New construction, pricing power, safety, environmental impacts, and other aspects of pipeline operation are all highly regulated. The Federal Energy Regulatory Commission (FERC) regulates many aspects of interstate gas transmission pipeline operations, including approval, permitting and siting for new pipeline facilities (largely an assessment of the public need for a project versus its landowner and environmental impacts), as well as transmission rates that pipelines are permitted to charge for interstate shipments.
Below is a comprehensive list of major rules, orders and policy statements made by the FERC.
Order 678 (Market-based Storage)
FERC liberalized its market-power analysis to permit consideration of close substitutes to gas storage in defining the relevant product market.
PL04-3 (Policy Statement on Gas Quality and Interchangeability)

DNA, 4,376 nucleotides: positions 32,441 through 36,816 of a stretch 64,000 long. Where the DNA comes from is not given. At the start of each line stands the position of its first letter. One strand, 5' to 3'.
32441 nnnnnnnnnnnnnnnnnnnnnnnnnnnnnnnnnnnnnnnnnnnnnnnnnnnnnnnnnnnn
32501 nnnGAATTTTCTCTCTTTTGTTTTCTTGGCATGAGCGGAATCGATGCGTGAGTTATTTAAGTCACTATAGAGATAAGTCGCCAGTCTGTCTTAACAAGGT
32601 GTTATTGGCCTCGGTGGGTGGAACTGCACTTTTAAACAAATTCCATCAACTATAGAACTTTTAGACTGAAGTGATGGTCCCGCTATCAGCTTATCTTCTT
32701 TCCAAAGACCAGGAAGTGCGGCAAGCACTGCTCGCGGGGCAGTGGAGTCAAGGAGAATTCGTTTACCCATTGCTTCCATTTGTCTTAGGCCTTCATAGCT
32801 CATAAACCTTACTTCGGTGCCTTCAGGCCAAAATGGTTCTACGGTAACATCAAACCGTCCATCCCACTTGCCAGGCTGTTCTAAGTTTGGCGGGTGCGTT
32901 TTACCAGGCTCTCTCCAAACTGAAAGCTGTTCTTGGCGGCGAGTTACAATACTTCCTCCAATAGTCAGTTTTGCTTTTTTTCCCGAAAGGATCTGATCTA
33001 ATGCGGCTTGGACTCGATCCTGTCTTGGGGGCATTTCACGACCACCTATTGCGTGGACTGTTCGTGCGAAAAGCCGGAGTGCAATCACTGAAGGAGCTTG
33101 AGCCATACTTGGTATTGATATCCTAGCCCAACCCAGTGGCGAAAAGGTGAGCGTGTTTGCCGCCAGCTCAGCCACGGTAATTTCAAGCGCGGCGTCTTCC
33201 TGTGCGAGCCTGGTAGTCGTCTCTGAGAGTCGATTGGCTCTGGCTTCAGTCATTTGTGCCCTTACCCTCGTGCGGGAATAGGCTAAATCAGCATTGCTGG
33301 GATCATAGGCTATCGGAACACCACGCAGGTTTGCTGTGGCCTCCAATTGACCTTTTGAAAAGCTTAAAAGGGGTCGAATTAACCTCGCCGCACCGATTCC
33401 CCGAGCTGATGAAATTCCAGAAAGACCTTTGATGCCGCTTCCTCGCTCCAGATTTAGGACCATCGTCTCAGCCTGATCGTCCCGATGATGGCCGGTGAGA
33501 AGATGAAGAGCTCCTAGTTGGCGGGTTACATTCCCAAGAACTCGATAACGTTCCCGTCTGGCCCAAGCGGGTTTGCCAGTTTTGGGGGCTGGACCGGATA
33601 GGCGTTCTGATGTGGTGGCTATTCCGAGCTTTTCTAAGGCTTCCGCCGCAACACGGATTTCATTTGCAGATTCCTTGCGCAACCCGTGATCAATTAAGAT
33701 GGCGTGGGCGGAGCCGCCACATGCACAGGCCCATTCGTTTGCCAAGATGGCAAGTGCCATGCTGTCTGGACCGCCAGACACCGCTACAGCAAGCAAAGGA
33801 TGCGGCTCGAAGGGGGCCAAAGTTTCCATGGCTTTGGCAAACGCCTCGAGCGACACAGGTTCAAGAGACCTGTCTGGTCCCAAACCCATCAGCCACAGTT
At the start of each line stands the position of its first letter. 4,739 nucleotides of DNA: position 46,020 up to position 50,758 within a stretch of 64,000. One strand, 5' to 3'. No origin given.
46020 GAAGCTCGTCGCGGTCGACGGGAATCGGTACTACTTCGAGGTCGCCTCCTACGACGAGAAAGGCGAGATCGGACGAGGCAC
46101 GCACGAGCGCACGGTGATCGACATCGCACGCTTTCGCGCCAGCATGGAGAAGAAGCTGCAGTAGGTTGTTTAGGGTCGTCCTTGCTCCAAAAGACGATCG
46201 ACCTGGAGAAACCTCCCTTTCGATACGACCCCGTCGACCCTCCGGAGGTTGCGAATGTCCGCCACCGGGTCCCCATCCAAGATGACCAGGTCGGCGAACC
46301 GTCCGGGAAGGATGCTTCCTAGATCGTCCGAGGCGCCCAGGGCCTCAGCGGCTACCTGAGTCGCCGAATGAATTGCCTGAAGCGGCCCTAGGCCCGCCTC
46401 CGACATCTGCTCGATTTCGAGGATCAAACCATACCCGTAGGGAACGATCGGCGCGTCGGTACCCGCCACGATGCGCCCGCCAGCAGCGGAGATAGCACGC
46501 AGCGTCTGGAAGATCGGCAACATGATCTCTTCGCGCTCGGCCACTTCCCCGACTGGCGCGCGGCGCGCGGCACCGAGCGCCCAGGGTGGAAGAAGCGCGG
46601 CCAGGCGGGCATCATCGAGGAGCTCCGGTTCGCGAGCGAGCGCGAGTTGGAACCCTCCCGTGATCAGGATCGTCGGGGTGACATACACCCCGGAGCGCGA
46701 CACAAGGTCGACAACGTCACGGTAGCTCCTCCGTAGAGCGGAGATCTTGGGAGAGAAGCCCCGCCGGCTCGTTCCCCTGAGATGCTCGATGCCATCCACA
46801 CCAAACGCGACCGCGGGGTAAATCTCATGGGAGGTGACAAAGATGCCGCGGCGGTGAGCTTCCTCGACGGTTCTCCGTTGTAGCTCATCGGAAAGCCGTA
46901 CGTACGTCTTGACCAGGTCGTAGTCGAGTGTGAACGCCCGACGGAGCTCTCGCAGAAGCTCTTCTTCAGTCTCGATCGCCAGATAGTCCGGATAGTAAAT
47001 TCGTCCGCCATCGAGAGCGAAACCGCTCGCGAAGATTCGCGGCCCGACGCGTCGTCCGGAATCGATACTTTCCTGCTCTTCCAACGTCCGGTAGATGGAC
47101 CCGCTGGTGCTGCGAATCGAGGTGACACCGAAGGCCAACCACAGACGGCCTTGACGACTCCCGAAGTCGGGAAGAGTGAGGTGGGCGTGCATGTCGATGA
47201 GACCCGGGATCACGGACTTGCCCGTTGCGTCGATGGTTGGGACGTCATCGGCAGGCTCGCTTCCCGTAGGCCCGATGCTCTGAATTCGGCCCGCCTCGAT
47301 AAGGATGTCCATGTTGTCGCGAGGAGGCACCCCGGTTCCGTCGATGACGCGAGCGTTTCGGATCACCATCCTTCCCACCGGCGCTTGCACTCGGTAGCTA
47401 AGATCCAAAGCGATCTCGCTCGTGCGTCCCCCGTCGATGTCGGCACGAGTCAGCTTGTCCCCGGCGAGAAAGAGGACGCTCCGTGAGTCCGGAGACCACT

FERC has established 5 principles to regulate gas quality and interchangeability issues.
Order Nos. 2004 and 497 (Pipeline/Affiliates “Standards of Conduct”)
FERC Order Nos. 2004 and 497 adopted “standards of conduct” to regulate natural gas pipelines’ interactions with their marketing affiliates.
Order 637 (Pipeline Transportation Regulations)
Order 637 amended FERC’s regulations governing the provision of unbundled pipeline transportation service.
PL04 Order 636 (the Restructuring Rule—Mandatory Unbundling)
Order 636 required interstate pipelines to separate their sales and transportation services and to provide equal, open-access transportation regardless of where the gas is purchased.
PL04 Order 436 (“Open Access” Pipeline Transportation)
Order 436 initiated the restructuring of interstate pipelines from merchant sellers and transporters of gas into transportation only businesses.
For a more comprehensive list and description of FERC gas orders, see: www.eia.doe.gov/oil_gas/natural_gas/analysis_publications/ngmajorleg/keyferc.html